Backstrom was tested immediately, robbing Marian Hossa 21 seconds in when the star two-way forward got every ounce of a Jonathan Toews rebound. Later, Backstrom kicked out his left pad and denied Hossa again.
But his best save came 31 seconds after Parise scored. Patrick Sharp wheeled into the Wild zone to create a break. Coming from Backstrom’s right, Sharp crossed the entire goalmouth and tried to bury the puck inside the post to the left of Backstrom.
He patiently stayed with Sharp the whole way and gloved down the primo chance. Backstrom denied Sharp seven times, and they were almost all Grade A chances.
As coach Mike Yeo said, it was “great to see.” And when he said, “great,” he stressed great, as in, “GREAT!!!” to see. And you know that’s because Backstrom had a slow start to this season even before straining his right knee Oct. 8 and after Friday’s practice said he wasn’t 100 percent from his most recent injury as well as offseason abdominal surgery.
So this was big, and Backstrom’s teammates gave him props and props and more props. Backstrom, like he usually is after a win or loss, brushed everything off as no big deal, saying there was no pressure after seeing Josh Harding give up eight goals in nine games before he was hurt.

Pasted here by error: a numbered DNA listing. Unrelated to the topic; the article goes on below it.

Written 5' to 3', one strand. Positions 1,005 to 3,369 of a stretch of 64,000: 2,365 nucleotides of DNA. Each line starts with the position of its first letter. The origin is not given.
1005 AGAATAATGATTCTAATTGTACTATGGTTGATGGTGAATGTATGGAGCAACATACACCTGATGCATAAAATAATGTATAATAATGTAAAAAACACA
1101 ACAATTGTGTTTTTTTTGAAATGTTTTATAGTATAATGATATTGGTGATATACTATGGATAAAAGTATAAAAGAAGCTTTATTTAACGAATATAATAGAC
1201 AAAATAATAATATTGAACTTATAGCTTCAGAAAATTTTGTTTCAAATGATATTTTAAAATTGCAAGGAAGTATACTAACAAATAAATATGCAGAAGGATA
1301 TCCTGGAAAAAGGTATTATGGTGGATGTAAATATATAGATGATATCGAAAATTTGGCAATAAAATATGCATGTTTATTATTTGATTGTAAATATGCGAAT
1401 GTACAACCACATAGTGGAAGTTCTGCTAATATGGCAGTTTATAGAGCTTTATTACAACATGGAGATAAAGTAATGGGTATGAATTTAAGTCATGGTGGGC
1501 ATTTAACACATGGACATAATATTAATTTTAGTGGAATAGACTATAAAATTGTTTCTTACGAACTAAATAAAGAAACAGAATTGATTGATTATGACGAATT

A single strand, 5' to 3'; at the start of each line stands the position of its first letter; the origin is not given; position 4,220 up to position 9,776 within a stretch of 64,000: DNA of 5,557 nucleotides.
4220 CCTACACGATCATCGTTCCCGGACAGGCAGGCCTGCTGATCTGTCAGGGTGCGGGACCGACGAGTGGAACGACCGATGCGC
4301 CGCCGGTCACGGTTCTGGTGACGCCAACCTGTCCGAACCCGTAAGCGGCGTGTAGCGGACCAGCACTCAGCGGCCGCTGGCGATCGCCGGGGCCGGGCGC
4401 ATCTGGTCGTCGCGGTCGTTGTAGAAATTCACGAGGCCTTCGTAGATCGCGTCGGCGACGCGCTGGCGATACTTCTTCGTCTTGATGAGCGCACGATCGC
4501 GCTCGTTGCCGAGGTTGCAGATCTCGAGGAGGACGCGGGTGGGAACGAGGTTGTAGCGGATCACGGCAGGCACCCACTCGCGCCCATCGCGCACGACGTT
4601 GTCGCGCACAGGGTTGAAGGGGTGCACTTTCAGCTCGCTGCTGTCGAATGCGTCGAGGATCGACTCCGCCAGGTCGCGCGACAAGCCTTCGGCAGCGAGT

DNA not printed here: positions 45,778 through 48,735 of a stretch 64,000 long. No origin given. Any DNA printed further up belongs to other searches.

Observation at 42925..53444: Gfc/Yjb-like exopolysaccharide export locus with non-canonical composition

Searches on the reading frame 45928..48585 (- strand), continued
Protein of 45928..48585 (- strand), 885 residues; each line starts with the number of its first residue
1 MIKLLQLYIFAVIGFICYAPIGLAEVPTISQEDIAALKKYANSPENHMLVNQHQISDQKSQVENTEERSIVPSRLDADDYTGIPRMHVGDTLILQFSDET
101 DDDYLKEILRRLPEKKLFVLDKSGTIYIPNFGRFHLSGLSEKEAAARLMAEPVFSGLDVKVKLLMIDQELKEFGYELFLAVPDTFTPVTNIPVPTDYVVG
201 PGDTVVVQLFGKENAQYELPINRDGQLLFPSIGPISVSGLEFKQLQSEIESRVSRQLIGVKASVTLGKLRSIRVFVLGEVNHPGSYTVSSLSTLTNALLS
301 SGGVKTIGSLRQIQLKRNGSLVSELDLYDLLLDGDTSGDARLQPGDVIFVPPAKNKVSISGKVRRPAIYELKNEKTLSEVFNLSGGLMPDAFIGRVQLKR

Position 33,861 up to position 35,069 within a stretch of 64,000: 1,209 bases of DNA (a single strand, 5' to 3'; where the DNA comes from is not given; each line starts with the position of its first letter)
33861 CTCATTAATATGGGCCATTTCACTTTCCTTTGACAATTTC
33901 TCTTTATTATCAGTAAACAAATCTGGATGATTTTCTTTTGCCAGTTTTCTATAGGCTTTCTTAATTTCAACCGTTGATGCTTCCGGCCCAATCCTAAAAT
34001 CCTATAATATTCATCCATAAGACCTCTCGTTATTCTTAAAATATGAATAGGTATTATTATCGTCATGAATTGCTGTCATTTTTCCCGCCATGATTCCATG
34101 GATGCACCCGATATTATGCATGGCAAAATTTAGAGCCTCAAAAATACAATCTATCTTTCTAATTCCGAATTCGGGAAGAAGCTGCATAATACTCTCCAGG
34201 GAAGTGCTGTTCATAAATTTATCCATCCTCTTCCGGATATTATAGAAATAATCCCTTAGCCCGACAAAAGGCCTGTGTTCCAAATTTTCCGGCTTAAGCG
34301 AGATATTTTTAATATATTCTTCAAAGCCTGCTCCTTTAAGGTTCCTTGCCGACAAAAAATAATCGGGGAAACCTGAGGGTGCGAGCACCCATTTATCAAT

When you play against Chicago, you need your goaltender to make big saves at big times, and Backstrom did that over and over again tonight. Good to see from the true pro.
-- Marco Scandella and Nate Prosser were quite the pair tonight, and I disregard the late Scandella penalty and late Prosser mishap that resulted in Chicago scoring a meaningless goal in the last minute. When you play against Chicago, the Hawks are going to get their chances, and there were several tonight.
But Scandella and Prosser were always a safe pair for Rick Wilson to send over the boards. They were each plus-2. Scandella assisted on Brodziak’s goal and drew the Hossa penalty that led to Parise’s goal. And Prosser was just a rock and assisted on Fontaine’s goal. He was chippy, got into faces and was tough in front of the net. He made good first passes, and it’s just so impressive that a guy can be scratched almost every night and he just steps into the lineup and plays this way. You know it has to be frustrating for Prosser to be scratched all the time. Yet, he never shows that frustration publicly. He just shows up with a smile on his face and works his tail off while waiting for Yeo to write his number on the lineup sheet. It’s why his teammates respect him so much,
-- 5-on-3. Gawd awful. This is two games out of four now that the Parise-Suter-Pominville-Dany Heatley-Mikko Koivu fivesome couldn’t score on a long 5-on-3. Only two shots. Yeo says the Wild’s got to figure it out. I’m not fond of three lefties down low. I wish they’d go with a setup of Koivu in the middle, Pominville and Parise on the sides and Suter and Jared Spurgeon up top. The best 5-on-3’s work it low and score off goalmouth passes. If you have Pominville on the left side of the cage and Parise on the right, I think the Wild will get its chances. The Wild practiced 5-on-3’s a lot in camp and Parise to Pominville was a constant goal in that setup.